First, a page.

In times of war, except in cases of extreme tragedy, the plight of the civilian is often ignored. The devastating shooting down of flight MH17 served only to cruelly to remind us that the civilian costs in war are often just as great as the military ones. I'm very grateful to Rultes, a member of one of the internet's most undervalued websites, Reddit, who has been living in Eastern Ukraine throughout the crisis and following an insightful public question and answer session, agreed to answer some further questions. His answers, both from the initial 'Ask me anything' session and my further questions paint a picture of a the separatist movement as thugs, firmly under Russian control and a sense of crisis looming large within the rebel held areas.
The basic amenities we take for granted in the Western world, access to food, capital and freedom to travel have been severely depleted in Eastern Ukraine. The food shortages are 'bearable but it starting to show' with stores unable to recieve deliveries and people stocking up on emergency food. In bank branches, 'some senior managerial stuff are being held hostage by the rebels' by the supposedly liberating separatists, while running water is available for only a few hours a day. Rultes is keen to stress that there is no full blown crisis, that the shift only really started when rebels moved into his town, but is in no doubt that there is 'a general public that is in panic.'
On the rebels troops themselves, when I asked him to describe them he suggsted that 'some are idealists, some are misfits and convicts and some are just blind and stupid people.' The ideology behind them, forged in Russian propaganda and controlled by Russian order has created a movement that is no longer merely anti-Kiev but anti-Europe. 'They hate West and all things Western. Except, maybe, tracksuits.' The Russian involvement, he has no doubt, changed things. There may have been emnity towards Kiev before but it was 'critical but passive,' something that has been exploited by Moscow's propaganda and military involvement.
He is in no doubt of the Russian involvement in organising and arming the rebels, suggesting that overall tactical control of the movement is currently at about 30% Moscow, 70% Russians on the ground, such as Commander Strelkov (described by Rultes in pretty clear terms as'a former Russian officer with a combat experience' ). The access to heavy weaponry from the beginning of the conflict and the continued provision of sophisticated weapons systems, (such as the BUK rumoured to have taken down MH17) are, as much suspected, not a set of mere local patriots but retired or even active members of the Russian army within the rank and file of the "rebels".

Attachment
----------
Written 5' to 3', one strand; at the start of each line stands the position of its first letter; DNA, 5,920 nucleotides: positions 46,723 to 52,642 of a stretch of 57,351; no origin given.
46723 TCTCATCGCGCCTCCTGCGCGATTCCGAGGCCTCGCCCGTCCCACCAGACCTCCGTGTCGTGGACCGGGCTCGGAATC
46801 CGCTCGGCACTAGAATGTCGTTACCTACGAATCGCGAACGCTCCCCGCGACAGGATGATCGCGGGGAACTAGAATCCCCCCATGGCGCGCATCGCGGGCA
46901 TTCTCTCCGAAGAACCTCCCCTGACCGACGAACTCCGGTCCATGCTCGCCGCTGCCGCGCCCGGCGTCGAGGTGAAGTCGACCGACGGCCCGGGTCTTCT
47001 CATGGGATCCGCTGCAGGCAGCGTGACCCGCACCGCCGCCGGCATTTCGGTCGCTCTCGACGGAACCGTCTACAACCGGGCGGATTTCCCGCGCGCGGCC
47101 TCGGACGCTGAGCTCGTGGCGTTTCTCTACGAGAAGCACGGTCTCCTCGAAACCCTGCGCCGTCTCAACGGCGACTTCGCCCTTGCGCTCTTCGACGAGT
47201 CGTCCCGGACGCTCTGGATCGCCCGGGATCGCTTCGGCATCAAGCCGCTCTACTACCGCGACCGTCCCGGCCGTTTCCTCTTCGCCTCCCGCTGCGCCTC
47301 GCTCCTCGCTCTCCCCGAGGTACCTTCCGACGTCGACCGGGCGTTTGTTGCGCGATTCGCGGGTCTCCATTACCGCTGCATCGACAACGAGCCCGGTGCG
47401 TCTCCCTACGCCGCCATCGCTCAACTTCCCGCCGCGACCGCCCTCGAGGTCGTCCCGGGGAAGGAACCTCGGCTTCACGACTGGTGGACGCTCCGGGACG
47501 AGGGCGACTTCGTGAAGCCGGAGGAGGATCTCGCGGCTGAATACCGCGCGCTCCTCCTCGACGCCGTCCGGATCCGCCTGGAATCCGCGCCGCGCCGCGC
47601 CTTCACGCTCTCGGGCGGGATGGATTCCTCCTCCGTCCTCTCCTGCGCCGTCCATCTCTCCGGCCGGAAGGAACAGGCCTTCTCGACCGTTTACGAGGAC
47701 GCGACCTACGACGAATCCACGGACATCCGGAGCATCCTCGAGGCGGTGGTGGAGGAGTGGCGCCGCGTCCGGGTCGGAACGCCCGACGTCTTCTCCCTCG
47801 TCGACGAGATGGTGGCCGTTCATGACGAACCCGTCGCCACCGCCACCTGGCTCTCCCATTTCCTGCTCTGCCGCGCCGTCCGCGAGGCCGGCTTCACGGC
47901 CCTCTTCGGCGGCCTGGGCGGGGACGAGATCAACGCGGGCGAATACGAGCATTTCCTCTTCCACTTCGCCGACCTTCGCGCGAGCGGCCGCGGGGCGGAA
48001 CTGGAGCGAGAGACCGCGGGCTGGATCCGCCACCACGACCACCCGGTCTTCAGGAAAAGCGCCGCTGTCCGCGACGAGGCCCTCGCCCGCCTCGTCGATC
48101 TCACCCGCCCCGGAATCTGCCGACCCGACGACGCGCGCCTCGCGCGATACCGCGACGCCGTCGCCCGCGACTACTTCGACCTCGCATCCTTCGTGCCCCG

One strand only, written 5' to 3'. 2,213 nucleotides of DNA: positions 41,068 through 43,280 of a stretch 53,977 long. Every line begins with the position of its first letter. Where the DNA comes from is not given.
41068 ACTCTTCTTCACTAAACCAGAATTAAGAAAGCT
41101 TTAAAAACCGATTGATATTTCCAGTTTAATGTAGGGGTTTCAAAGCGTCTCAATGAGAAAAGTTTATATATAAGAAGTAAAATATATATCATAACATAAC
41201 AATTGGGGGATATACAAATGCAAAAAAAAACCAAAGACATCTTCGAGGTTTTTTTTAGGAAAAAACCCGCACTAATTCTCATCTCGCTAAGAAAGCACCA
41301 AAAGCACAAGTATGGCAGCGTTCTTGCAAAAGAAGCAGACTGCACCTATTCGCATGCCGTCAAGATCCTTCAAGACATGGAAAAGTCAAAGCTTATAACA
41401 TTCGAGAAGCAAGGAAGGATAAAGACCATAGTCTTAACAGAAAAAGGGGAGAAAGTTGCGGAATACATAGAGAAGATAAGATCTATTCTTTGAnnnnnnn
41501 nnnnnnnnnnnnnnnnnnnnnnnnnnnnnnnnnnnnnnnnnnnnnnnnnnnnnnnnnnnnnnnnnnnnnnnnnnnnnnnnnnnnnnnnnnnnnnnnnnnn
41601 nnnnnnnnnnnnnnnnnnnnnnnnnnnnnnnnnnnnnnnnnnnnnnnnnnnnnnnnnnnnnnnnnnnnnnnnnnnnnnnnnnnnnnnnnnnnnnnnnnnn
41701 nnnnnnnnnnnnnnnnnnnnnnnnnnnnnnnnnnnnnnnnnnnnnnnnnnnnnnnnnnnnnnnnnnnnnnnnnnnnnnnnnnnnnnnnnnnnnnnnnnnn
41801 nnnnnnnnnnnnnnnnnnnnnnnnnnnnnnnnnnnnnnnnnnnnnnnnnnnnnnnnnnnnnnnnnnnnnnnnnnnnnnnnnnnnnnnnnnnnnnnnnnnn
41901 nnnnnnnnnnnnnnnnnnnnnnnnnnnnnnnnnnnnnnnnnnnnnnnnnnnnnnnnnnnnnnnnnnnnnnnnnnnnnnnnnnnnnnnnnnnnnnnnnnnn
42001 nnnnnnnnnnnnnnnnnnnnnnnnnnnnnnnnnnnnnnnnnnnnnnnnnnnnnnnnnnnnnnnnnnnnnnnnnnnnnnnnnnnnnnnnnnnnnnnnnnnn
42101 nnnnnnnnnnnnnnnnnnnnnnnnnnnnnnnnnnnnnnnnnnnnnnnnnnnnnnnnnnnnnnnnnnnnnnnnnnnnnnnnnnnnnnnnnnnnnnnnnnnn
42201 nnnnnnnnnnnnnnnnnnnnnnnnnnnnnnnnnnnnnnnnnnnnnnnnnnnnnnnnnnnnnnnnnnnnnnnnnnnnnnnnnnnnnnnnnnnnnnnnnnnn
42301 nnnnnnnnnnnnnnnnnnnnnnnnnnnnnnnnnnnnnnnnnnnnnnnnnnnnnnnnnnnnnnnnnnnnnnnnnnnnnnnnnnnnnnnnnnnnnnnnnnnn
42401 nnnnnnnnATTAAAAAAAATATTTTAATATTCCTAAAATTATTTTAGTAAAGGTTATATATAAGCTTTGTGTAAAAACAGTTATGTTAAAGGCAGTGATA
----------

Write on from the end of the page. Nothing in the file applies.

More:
Things show little sign of improving for the civilian population if the conflict continues, Rultes highlighted in the question and answer session that separatists have been kidnapping locals and forcing them to fight or work in the trenches. 'It happened and it happens.' Fuelled by potent Russian propaganda, he fears that many of the civilian population will fall for Putin's seductive promises which I personally can only see as coming draped over the barrel of an AK47. Whatever the outcome, it is clear the deep divisions that have been inflamed will hurt whatever Ukrainian state emerges.
What is so interesting for me was his refusal to describe the conflict as a civil war, as we have done much in the West, instead labelling it as a proxy war between Ukraine and Russia. As he grimly commented, 'the only escalation that is now possible is that Russia will just go all-in and just invade us.' Whether Putin will be allowed to take that step by the international community is difficult to say, but the reality does sting. And if that happened, Rultes has told me he would be leaving the country!